Bulletin
Investor Alert

New York Markets Close in:

Sept. 28, 2022, 8:39 p.m. EDT

Biden vows to end hunger in the U.S. by 2030: ‘I know we can do this’

new
Watchlist Relevance
LEARN MORE

Want to see how this story relates to your watchlist?

Just add items to create a watchlist now:

or Cancel Already have a watchlist? Log In

By Quentin Fottrell

President Biden pledged to end hunger in the U.S. by 2030 and commit $8 billion by the public and private sector to fight hunger and related diseases Wednesday, as he launched the first White House Conference on Food, Nutrition, and Health since 1969.

“I know we can do this, end hunger in this country by 2030, and lower the toll that dietary-related diseases take on too many Americans,” Biden said in opening remarks at the Washington, D.C., conference. “There are a lot of food deserts out there,” he added.

The White House’s stated end goal for the conference: “End hunger and increase healthy eating and physical activity by 2030, so that fewer Americans experience diet-related diseases like diabetes, obesity, and hypertension.” 

The last White House conference on hunger, under President Nixon, created several key programs, including school lunches; the Special Supplemental Nutrition Program for Women, Infants, and Children (WIC); and changes to how food manufacturers label their products. 

The toll of hunger and nutrition-related diseases disproportionately impacts communities of color, those living in rural areas, people with disabilities, elderly people, the LGBTQ+ community, military families and veterans, the White House said.

Biden spoke of the need to eliminate “food deserts,” where predominantly low- and moderate-income communities have to travel miles to purchase fresh and healthy produce. The White House pledged grant and loan funding to encourage new grocery stores in these areas.

One in five Black households is located in a “food desert,” the consulting firm McKinsey & Co. said last year. Some critics have pushed back at that term, arguing that grocery chains, municipal decisions and lack of government funding contribute to what they call “food apartheid.” 

Access to healthy and affordable food

The Robert Wood Johnson Foundation and Urban Institute said one in five adults reported household food insecurity in 2022, meaning that families were unable to acquire adequate food for one or more family members. (The White House put that figure at one in 10 for 2020.)

“With food prices skyrocketing at the same time that many of the pandemic-relief provisions have ended, many families and individuals have struggled to afford enough food,” Jamie Bussel, a senior program officer at the RWJF, a nonprofit dedicated to public health, said Wednesday.

“Policies need to be put in place immediately to ensure that everyone in every community in America — especially our children — has equitable access to healthy, affordable food,” Bussel said. Food insecurity is higher for Black (29%) and Hispanic (32%) households than white (17%), he added.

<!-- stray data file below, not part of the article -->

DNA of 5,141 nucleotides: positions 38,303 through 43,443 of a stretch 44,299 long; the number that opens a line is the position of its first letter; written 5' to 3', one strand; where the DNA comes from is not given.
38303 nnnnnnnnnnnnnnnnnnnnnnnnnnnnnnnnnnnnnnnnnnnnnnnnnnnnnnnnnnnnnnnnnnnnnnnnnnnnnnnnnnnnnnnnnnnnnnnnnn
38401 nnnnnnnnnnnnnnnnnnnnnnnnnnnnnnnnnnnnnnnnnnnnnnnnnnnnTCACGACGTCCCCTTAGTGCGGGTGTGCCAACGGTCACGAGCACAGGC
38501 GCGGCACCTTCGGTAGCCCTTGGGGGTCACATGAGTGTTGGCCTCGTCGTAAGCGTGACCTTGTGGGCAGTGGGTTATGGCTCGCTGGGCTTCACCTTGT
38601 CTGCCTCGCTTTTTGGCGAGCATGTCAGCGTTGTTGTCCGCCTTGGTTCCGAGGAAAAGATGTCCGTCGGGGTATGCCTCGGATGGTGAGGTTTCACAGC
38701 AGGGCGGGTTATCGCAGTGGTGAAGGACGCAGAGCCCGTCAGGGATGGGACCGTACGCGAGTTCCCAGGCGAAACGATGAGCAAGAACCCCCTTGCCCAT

“Rapid food inflation in the latter half of 2022 will only further increase the risk of food insecurity for households across the country,” said Poonam Gupta, a research analyst at the Urban Institute, a Washington, D.C.-based think tank.

“As rollbacks of key programs leave households with fewer resources to meet the pressures of rising costs, intentional investment in social safety net policies is necessary to reduce further hardship in the coming months,” Gupta said.

Heart disease and diabetes

At the conference in D.C., Biden said the government aims to invest in school nutrition programs with partnership across the nonprofit and private sectors, and educational programs to promote healthy eating and prevent illnesses including heart disease and diabetes.

Heart disease is the leading cause of death for men and women in the U.S., according to the Centers for Disease Control and Prevention. One person dies every 34 seconds in the U.S. from cardiovascular disease, the CDC said.

“About 697,000 people in the United States died from heart disease in 2020 — that’s 1 in every 5 deaths,” the CDC said. “Heart disease costs the United States about $229 billion each year from 2017 to 2018.”

Frequent consumption of soda, fruit drinks and energy drinks is linked with heart disease, Type 2 diabetes and gout, according to the CDC. Type 2 diabetes is more common in adults, and can be caused by a variety of factors, including diet, family history and genetics.

Biden told the conference that the country had to “think big” to cure dietary-related diseases and hunger. “In America, no child should go to bed hungry. No parent should die of a disease that can be prevented,” the president said.

This Story has 0 Comments
Be the first to comment
More News In
Personal Finance

Story Conversation

Commenting FAQs »

Rates »

Partner Center

Link to MarketWatch's Slice.